• For those that carry their mobile phone all over the place, it’s always with you
  • Accelerometer should work as well as other mPERS (mobile personal emergency response system) or better, though phone’s location on the body could make a difference in sensitivity for the fall algorithm
  • Simple to use and simple to set up
  • Designate friends and family (to contact in case of emergency) as you wish
  • Price is right when comparing it to traditional or mobile medical alert system subscriptions

What I didn’t like:

  • You have to have an iPhone (no Android version as yet)
  • If you don’t have adequate service coverage (from Verizon, AT&T, Sprint) you don’t have a functioning app
  • Only calls friends and family no direct 911 calling (this isn’t so bad as long as someone answers)
  • 15 minute inactivity alarm started bugging me, CareBeacon may want to adjust this to allow for less frequent check-ins
  • Price is high IF you’re comparing it to other apps on the iPhone app store

CareBeacon 268x300 iPhone App Reviews: CareBeacon iPhone App

Backlighting On Tablets May Help Seniors Read

The Senior List has long touted the new e-readers and tablets as being increasingly “Senior Friendly”.  Now a small study out of Johannes Gutenberg University (Mainz,  Germany) has shown somestack of books Backlighting On Tablets May Help Seniors Read results that add some science to this notion.  It appears that backlighting from tablets may make it easier for seniors to read on these devices vs. traditional printed materials.  In the study, seniors (age 60-77) AND their younger counterparts (age 21-34) overwhelmingly preferred traditional books over the electronic versions.  But when the researchers looked at the scientific evidence (in this case combined EEG and eye-tracking measures) they noticed some contrary clues worth noting.

Among the older adults, digital measures “showed shorter mean fixation durations and lower EEG theta band voltage density – known to covary with memory encoding and retrieval – for the older adults when reading from a tablet computer in comparison to the other two devices.”  In layman’s terms… The back-lighting from the iPad allowed the older adults to read faster, and comprehend more.  This is quite interesting indeed, considering the built-in bias toward traditional printed materials.  More scientific data is probably warranted, but this certainly raises some eyebrows.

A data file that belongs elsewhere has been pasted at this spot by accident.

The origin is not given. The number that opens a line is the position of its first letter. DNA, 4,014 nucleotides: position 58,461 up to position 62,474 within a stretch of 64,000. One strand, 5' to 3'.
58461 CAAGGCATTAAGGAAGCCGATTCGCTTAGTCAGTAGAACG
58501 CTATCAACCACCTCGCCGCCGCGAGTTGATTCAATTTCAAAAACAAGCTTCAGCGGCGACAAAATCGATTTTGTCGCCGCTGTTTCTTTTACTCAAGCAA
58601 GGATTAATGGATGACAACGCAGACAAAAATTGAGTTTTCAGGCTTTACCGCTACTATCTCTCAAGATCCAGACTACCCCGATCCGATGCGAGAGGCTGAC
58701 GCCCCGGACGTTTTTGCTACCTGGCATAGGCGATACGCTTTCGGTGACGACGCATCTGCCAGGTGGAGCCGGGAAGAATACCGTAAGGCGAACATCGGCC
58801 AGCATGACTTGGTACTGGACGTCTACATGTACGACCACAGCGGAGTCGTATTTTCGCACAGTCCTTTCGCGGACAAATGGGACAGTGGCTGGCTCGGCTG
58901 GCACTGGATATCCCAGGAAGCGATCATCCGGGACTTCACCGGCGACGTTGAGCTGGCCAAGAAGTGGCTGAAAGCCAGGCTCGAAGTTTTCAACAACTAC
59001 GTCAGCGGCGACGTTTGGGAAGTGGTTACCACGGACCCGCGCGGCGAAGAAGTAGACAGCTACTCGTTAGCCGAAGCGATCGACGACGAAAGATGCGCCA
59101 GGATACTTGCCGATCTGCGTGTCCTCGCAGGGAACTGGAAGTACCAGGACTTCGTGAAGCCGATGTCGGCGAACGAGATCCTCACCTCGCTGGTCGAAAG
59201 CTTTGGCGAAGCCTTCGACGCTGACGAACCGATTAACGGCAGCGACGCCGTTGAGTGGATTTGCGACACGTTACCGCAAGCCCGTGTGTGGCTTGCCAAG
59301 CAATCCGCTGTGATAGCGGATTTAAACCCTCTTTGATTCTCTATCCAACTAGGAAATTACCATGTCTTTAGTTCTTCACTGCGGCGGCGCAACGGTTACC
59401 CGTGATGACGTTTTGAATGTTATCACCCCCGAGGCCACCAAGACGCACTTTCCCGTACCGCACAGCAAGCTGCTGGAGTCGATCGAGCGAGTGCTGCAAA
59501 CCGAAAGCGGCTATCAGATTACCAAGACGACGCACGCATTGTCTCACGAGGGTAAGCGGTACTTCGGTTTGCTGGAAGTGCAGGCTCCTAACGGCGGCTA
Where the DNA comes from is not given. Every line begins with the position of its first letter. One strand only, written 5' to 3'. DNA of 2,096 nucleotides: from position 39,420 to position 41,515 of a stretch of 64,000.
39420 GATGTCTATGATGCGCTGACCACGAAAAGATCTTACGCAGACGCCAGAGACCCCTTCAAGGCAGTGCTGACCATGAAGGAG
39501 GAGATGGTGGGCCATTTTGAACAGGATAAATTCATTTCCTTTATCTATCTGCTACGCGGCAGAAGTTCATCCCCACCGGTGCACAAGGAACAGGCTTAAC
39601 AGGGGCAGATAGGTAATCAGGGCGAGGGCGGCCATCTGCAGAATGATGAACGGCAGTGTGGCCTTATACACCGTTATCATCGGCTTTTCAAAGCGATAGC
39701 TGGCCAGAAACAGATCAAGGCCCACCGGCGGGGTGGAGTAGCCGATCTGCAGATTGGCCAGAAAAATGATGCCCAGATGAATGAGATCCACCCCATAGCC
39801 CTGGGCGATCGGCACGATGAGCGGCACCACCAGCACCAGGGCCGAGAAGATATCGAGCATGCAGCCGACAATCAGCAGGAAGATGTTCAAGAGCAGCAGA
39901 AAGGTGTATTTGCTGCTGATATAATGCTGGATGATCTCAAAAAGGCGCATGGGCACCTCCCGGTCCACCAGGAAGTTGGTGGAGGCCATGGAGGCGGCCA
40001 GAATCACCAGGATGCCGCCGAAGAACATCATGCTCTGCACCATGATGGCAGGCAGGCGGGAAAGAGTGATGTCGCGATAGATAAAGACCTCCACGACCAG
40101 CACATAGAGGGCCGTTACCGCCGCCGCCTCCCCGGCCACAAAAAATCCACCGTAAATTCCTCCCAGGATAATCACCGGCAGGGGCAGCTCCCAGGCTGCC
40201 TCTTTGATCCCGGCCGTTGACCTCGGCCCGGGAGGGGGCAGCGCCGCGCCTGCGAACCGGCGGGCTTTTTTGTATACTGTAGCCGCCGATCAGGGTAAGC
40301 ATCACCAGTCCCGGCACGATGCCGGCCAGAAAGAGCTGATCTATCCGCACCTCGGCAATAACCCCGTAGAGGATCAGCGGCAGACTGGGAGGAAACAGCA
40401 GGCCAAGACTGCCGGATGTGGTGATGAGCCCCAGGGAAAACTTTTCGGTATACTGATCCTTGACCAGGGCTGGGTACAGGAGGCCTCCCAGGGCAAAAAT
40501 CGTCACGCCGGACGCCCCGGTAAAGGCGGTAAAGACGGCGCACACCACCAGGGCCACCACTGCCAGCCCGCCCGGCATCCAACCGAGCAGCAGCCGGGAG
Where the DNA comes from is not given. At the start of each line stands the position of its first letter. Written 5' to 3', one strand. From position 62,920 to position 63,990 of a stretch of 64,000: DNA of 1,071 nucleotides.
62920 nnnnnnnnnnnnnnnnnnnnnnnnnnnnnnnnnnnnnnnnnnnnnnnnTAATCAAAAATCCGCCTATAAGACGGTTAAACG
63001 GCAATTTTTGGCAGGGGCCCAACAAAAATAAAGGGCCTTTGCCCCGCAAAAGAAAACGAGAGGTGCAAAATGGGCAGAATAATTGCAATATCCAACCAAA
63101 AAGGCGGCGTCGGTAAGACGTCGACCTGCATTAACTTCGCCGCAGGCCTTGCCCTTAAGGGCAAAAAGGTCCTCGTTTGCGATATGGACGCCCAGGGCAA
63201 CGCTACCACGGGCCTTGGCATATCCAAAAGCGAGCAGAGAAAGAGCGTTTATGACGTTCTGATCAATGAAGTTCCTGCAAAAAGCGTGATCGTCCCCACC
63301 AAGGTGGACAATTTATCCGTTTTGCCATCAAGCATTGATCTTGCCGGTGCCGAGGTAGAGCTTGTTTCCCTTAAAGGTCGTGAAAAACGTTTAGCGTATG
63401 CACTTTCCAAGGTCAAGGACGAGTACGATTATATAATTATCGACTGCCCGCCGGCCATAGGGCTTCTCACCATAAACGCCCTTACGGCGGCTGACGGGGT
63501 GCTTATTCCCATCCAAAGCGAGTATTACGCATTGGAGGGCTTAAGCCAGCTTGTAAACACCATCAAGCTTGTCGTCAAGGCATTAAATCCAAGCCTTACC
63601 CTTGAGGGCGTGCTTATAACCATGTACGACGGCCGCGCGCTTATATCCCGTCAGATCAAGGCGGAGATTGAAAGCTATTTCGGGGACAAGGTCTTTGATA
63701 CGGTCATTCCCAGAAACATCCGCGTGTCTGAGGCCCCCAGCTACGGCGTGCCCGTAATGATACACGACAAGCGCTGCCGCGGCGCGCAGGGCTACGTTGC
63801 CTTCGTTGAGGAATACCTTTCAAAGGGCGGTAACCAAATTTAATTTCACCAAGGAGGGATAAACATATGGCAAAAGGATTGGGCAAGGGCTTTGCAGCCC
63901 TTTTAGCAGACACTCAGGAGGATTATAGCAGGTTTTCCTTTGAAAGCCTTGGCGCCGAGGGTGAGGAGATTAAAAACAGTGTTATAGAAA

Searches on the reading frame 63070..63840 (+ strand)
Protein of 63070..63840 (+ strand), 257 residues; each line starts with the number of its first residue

In the rapidly changing circumstances of our increasingly digital world, reading is also becoming an increasingly digital experience: electronic books (e-books) are now outselling print books in the United States and the United Kingdom.” Kretzschmar, Pleimling, Hosemann, Füssel, & Bornkessel-Schlesewsky, et al.

Kindle Fire 150x150 Backlighting On Tablets May Help Seniors ReadCould tablets become mainstream devices or “must haves” for aging adults?  Some would argue (including us) this evolution/revolution is already happening.  Emarketer.com predicts that the highest growth rates among tablet users will come from users under 12 (huh?) and adults age 65+.  With an intuitive user interface (UI), video conferencing capabilities, multi-media at the fingertips, and email… Tablet growth and new applications (apps) will push even more tablets in the hands of aging adults.

BugMe Pro Giveaway

iphone BugMe BugMe Pro GiveawayThe Senior List is giving away the Pro version of BugMe!

The fine folks at Electric Pocket have provided The Senior List a number of Bugme Pro App coupons for you to use at iTunes.  If you’d like to download the Pro version of the BugMe! sticky-notes-app (for free), let us know on our Facebook page.  Just “like” The Senior List (if you haven’t already) and let us know you’d like a coupon for the BugMe! app at iTunes.  (Note: We only have the app coupons available for iOS/Apple products… Not android).

We’ll give them away on Friday, so make sure you check back to see if you’re a winner!  Thanks again to the developers at Electric Pocket (you guys rock!).

The Senior List is on Facebook at http://www.facebook.com/TheSeniorList

– Tim “the tech man” Taylor